I am Qandeel
Two days ago Pakistan murdered another outspoken woman in the name of Honor. Her fault; she wore short clothes, was openly sexual and threw the hypocrisy of a sexually and mentally frustrated society in their faces and oh yes her most recent crime was taking a selfie with a religious man (Molvi) & she had a recent video where she was twerking too. Enough reasons for a good part of society to strangle her.
Before people jump and say it was not ‘Pakistan that killed her” let me clarify. It was her own brothers; one drugged her and the other one choked her to death for being overly sexual & seductive.
These same brothers had no problem when she was a child bride, lived in an abusive relationship and had her child snatched from her and apparently even lived on streets. However, the second she started her Facebook page she became the property of Pakistan. Most of her following was there to judge her degrade and dehumanize her but they couldn’t break her spirit. She used that hate as a force to thrive on and move forward.
Just like many claim now that they knew someone will kill her; you think she didn’t know? Of course she did but she probably didn’t know that it will be her own brothers especially when they told her to come home and see their dad because he is really sick.
Qandeel is not the first one; I have shed many tears and used my voice to talk about atrocities that have plagued women in Pakistan. Last year Pakistan butchered 1000 women some as young as 16 just for being seen with a boyfriend; but with Qandeel’s murder it did strike a nerve with me. The same vile men and women who use to comment on her pictures and wish her death have regularly done it to me. My extended family has said to my face that if I was in Pakistan I would be dead because of my views and how I dress up. My parents have been shamed into forcing me to take pictures off my social media when they thought it was overly sexualized.
In my case I am an educated, economically independent female living in US which I guess has awarded me the luxury to still be free with occasional hiccups but I cannot even begin to fathom the hate, humiliation and pain she was going through. Simply because she was an empowered, openly sexual woman belonging to a poor family.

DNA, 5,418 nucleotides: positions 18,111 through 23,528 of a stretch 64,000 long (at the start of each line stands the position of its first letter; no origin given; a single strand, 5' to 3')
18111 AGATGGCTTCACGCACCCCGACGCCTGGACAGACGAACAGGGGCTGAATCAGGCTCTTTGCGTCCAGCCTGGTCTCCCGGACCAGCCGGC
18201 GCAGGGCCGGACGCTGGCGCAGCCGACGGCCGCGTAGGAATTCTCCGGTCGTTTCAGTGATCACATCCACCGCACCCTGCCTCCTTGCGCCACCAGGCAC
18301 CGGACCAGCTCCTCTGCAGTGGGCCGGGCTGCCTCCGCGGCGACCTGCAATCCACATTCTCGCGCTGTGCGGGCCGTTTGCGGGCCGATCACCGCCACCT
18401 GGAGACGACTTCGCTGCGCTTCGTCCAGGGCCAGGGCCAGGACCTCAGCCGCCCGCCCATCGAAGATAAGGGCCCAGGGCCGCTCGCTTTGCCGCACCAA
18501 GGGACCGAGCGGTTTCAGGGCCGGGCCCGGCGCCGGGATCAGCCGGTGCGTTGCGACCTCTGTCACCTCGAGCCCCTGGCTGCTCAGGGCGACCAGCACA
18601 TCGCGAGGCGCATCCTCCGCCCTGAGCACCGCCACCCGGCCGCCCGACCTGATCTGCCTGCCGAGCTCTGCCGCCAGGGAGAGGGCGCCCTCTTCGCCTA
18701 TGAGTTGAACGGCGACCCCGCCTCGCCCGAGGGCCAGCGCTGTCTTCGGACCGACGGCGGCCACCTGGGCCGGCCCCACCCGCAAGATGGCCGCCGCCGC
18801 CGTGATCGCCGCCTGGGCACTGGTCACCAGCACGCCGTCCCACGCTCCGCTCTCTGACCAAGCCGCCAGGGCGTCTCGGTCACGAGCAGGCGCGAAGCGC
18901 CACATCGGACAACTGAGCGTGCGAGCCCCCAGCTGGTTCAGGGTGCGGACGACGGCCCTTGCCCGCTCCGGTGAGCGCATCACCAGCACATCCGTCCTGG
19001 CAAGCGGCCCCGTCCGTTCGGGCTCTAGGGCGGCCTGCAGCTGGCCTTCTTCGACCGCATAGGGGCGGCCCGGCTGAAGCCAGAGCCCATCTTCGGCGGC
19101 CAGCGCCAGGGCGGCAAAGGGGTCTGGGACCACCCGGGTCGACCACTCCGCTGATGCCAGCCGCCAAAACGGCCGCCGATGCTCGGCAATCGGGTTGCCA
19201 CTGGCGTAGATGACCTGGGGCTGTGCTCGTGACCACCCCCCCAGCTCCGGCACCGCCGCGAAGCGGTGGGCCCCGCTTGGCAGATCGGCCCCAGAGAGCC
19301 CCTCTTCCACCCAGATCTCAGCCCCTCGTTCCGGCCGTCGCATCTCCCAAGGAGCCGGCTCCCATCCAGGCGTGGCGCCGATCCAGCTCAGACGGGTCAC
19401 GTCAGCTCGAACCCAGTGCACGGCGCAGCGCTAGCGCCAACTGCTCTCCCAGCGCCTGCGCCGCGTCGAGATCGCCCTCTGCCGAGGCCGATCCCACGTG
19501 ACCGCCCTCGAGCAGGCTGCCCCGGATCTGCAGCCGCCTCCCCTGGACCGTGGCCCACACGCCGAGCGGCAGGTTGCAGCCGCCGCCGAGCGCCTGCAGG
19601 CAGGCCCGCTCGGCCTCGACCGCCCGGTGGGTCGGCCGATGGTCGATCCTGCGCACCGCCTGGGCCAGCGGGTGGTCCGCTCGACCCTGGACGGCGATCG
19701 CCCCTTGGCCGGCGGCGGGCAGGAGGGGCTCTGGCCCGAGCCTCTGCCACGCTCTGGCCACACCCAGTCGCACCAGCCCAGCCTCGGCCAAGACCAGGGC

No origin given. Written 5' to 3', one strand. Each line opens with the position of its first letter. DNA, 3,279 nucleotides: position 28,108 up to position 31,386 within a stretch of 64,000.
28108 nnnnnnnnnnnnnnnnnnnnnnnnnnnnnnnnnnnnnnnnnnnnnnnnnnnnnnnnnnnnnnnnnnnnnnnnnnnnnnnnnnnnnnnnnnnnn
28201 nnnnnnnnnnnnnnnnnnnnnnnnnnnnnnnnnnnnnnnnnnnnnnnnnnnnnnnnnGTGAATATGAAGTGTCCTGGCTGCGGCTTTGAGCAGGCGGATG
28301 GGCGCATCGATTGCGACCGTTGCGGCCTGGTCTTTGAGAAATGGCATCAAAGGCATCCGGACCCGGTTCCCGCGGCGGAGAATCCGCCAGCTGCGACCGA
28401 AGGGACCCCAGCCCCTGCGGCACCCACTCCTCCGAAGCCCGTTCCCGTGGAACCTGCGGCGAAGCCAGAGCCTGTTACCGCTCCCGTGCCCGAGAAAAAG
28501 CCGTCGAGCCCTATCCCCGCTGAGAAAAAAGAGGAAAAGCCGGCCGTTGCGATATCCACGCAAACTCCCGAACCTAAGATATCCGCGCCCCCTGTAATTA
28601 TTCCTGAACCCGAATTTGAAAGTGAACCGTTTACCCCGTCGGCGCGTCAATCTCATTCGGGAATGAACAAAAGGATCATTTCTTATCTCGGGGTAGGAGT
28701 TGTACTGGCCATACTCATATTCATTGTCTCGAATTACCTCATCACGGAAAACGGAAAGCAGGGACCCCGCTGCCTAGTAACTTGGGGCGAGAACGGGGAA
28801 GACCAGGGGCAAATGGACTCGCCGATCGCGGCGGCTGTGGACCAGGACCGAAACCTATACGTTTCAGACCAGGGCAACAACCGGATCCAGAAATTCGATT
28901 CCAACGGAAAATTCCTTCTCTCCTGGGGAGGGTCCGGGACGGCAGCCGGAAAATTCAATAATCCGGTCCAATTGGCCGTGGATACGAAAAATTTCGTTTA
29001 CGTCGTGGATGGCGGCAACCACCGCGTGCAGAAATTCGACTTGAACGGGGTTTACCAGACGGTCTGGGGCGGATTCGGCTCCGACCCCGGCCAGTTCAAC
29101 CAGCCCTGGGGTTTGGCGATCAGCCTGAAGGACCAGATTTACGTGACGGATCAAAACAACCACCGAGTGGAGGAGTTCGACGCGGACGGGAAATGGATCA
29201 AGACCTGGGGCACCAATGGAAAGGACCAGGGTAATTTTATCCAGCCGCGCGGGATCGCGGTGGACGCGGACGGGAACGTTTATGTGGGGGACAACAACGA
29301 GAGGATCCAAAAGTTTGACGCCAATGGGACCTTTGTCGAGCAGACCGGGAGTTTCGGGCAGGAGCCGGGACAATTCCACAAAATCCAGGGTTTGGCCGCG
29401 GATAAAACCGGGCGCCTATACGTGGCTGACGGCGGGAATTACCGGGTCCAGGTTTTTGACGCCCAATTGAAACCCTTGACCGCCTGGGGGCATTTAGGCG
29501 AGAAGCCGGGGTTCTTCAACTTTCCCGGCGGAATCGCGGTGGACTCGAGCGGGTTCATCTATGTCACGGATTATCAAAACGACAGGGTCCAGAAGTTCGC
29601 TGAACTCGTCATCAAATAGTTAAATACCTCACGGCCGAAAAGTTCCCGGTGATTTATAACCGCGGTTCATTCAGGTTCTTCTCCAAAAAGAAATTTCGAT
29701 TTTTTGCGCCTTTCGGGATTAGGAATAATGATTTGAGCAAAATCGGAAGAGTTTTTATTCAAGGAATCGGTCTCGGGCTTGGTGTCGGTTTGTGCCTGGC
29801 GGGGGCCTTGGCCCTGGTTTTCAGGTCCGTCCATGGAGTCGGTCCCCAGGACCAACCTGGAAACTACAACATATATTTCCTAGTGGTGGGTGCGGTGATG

Trust me the world had been ok if she had ended up in a brothel. No one would have even cared if she had just pleased men and remain in the dumps but how dare she decide to openly live her life. To live it on her own terms. To not open her legs when men wanted but to do it on her own terms or not do it at all.
Her sexuality and femininity was so overbearing for men and women that they couldn’t stop looking at her and at the same time couldn’t see her living and thriving. So, it was a collectively planned death by all those who cursed her. They instilled enough hate in her brother’s heart that they killed her and are calling themselves heroes of Pakistan.
I am Qandeel because we need more women who can openly embrace themselves as who they are. They don’t have to pick and choose or hide. She is a role model because she LIVED and LIVED on her own terms even if it was a short life. I hope that more women are openly able to express a little bit of Qandeel’s that resides in all of us.
You made your mark chica. It is sad that you had to lose your life for it at only 26. But those who think you went to hell are so wrong. You have left a hell and moved on to a better place.
And yes you will always be MARVELLOUS!
Sharing the most beautiful poem written by my friend Asnia Asim for her.
(for Qandeel Baloch)
To preserve his honor he must erase
The pout from her lips, the suggestion of her hips,
And the roses on her dress that when she moves
Ask him to take her in, prick thorn in petal, nip flower in bud,
Or to shut those eyes with which she gave some boy
A glimpse of naked unruly romance.
The other men in the mosque, teashop,
To prove to them the color of honor is same as her blood’s.
Bodied honor, for having and for holding,
Asphyxiating, cutting, fucking then burning
Or to simply curb the danger of her hair,
Lawless black curls—
Inching out of her scarf, maybe touching
A stranger in the rickshaw, acting innocent
Leaning on him, haram,
Seeking sanction to be herself, honor
Is to kill her body before it dresses
To kill, honor
Is to choke the art of words
In her delicate throat, honor
Is to do her in with her lipstick
still on, cellphone blinking with Likes, honor
Is the courage to kill her in her sleep
Where no one hears her scream, honor.